The FAA "embodies the national policy favoring arbitration and places arbitration agreements on equal footing with all other contracts." Seawright v. Am. Gen. Fin. Servs., Inc., 507 F.3d 967, 972 (6th Cir.2007) (quoting Buckeye Check Cashing, Inc. v. Cardegna, 546 U.S. 440, 443, 126 S.Ct. 1204, 163 L.Ed.2d 1038 (2006) ). Notwithstanding this "liberal federal policy favoring arbitration agreements," Moses H. Cone Mem'l Hosp. v. Mercury Const. Corp., 460 U.S. 1, 24, 103 S.Ct. 927, 74 L.Ed.2d 765 (1983), arbitration is a "matter of contract and a party cannot be required to submit to arbitration any dispute which he has not agreed so to submit." AT & T Techs. v. Commc'ns Workers of Am., 475 U.S. 643, 648, 106 S.Ct. 1415, 89 L.Ed.2d 648 (1986) (citation omitted).

"Before compelling an unwilling party to arbitrate"—as Plaintiffs seek to do here—"the court must engage in a limited review to determine whether the dispute is arbitrable; meaning that a valid agreement to arbitrate exists between the parties and that the specific dispute falls within the substantive scope of that agreement." Javitch v. First Union Sec., Inc., 315 F.3d 619, 624 (6th Cir.2003).

Under the FAA, "[a] written agreement to arbitrate disputes arising out of a transaction in interstate commerce ‘shall be valid, irrevocable, and enforceable, save upon such grounds as exist at law or in equity for the revocation of any contract.’ " Id. (quoting 9 U.S.C. § 2 ); see also 9 U.S.C. § 3 (providing for a stay of federal lawsuit involving issues subject to an arbitration agreement).

Neither section 2 nor section 3 of the FAA "purports to alter background principles of state contract law regarding the scope of agreements (including the question of who is bound by them)." Arthur Andersen LLP v. Carlisle, 556 U.S. 624, 630, 129 S.Ct. 1896, 173 L.Ed.2d 832 (2009). So in determining the enforceability of an arbitration agreement, we apply state law of contract formation. Seawright, 507 F.3d at 972 ; see also Tillman v. Macy's, Inc., 735 F.3d 453, 462 (6th Cir.2013) (holding that arbitration agreement was enforceable under Michigan law on offer and acceptance); Hergenreder v. Bickford Senior Living Grp., LLC, 656 F.3d 411, 416–17 (6th Cir.2011) (applying Michigan law to determine enforceability of an arbitration agreement); Dantz v. Am. Apple Grp., LLC, 123 Fed.Appx. 702, 706 (6th Cir.2005) (determining enforceability of arbitration agreement under Ohio contract law). "When it comes to ‘state laws applicable only to arbitration provisions,’ however, the [FAA] preempts those state laws." Hergenreder, 656 F.3d at 416–17 (quoting Doctor's Assocs., Inc. v. Casarotto, 517 U.S. 681, 687, 116 S.Ct. 1652, 134 L.Ed.2d 902 (1996) ).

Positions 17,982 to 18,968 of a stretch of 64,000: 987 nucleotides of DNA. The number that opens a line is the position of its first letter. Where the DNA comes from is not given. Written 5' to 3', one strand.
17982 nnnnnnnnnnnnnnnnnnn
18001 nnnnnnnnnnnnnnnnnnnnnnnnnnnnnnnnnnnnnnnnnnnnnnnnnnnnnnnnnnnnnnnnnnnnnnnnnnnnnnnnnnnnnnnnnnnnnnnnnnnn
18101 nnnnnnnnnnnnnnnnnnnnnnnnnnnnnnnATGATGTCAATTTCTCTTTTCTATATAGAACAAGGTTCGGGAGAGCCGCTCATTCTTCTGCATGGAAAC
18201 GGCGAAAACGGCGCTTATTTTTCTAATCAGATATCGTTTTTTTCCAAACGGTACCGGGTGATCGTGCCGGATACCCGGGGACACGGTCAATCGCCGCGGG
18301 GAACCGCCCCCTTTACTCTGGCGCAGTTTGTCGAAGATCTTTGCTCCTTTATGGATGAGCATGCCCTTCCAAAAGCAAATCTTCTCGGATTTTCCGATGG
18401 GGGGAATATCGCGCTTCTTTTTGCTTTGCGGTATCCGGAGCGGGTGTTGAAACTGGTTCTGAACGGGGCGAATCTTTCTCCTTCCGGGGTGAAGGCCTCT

B. Merits of this Appeal

This case boils down to whether Defendant is bound by the Agreement to arbitrate the wrongful-death claim. In arguing that she is not bound, Defendant relies on the Kentucky Supreme Court's reasoning in Ping. Under Ping, a wrongful-death claim is "independent" of any claims held by a decedent. Ping, 376 S.W.3d at 597. This means that a wrongful-death claim is a "distinct interest in a property right that belongs only to the statutorily-designated beneficiaries"; decedents have no "cognizable legal rights" in that claim. Extendicare Homes, Inc. v. Whisman, Nos. 2013–SC–000426–I, 2013–SC–000430–I, 2013–SC–000431–I, 478 S.W.3d 306, 314, 2015 WL 5634309, at *2 (Ky. Sept. 24, 2015).2 Accordingly, Defendant argues that she is not required to arbitrate the wrongful-death claim. Plaintiffs, however, argue that Ping is preempted by the FAA, and that we cannot apply its reasoning.

As explained above, the FAA does not alter basic principles of state contract law, and so we must apply Kentucky law to determine whether the Agreement is enforceable. We therefore turn to Ping to ascertain the enforceability of the Agreement.

1. Defendant is not a party to the Agreement under Ping and so is not required to arbitrate the wrongful-death claim.

The Kentucky Supreme Court's ruling in Ping is dispositive of the issue before us because it is factually analogous to the case here. There, the executrix of the decedent's estate sued the operators of a long-term care facility. Ping, 376 S.W.3d at 586. The executrix alleged that the facility staff breached statutes regulating nursing care services, resulting in the decedent's injuries and wrongful death. Id. Relying on an arbitration agreement executed between the executrix, in her capacity as the decedent's agent, and the facility, the operators moved to dismiss the complaint or to stay the litigation pending the arbitration. Id. at 587. The trial court denied the motion, holding that the executrix lacked the authority to agree to arbitration. Id. at 586. The Kentucky Supreme Court agreed. Id. In the alternative, the Kentucky Supreme Court also held that the facility could not compel arbitration under Kentucky's wrongful-death statute because the wrongful-death claim does not "derive from any claim on behalf of the decedent." Id. at 600 ; see KRS 411.130. Thus, the arbitration agreement could not provide a basis for compelling the wrongful-death beneficiaries to arbitrate...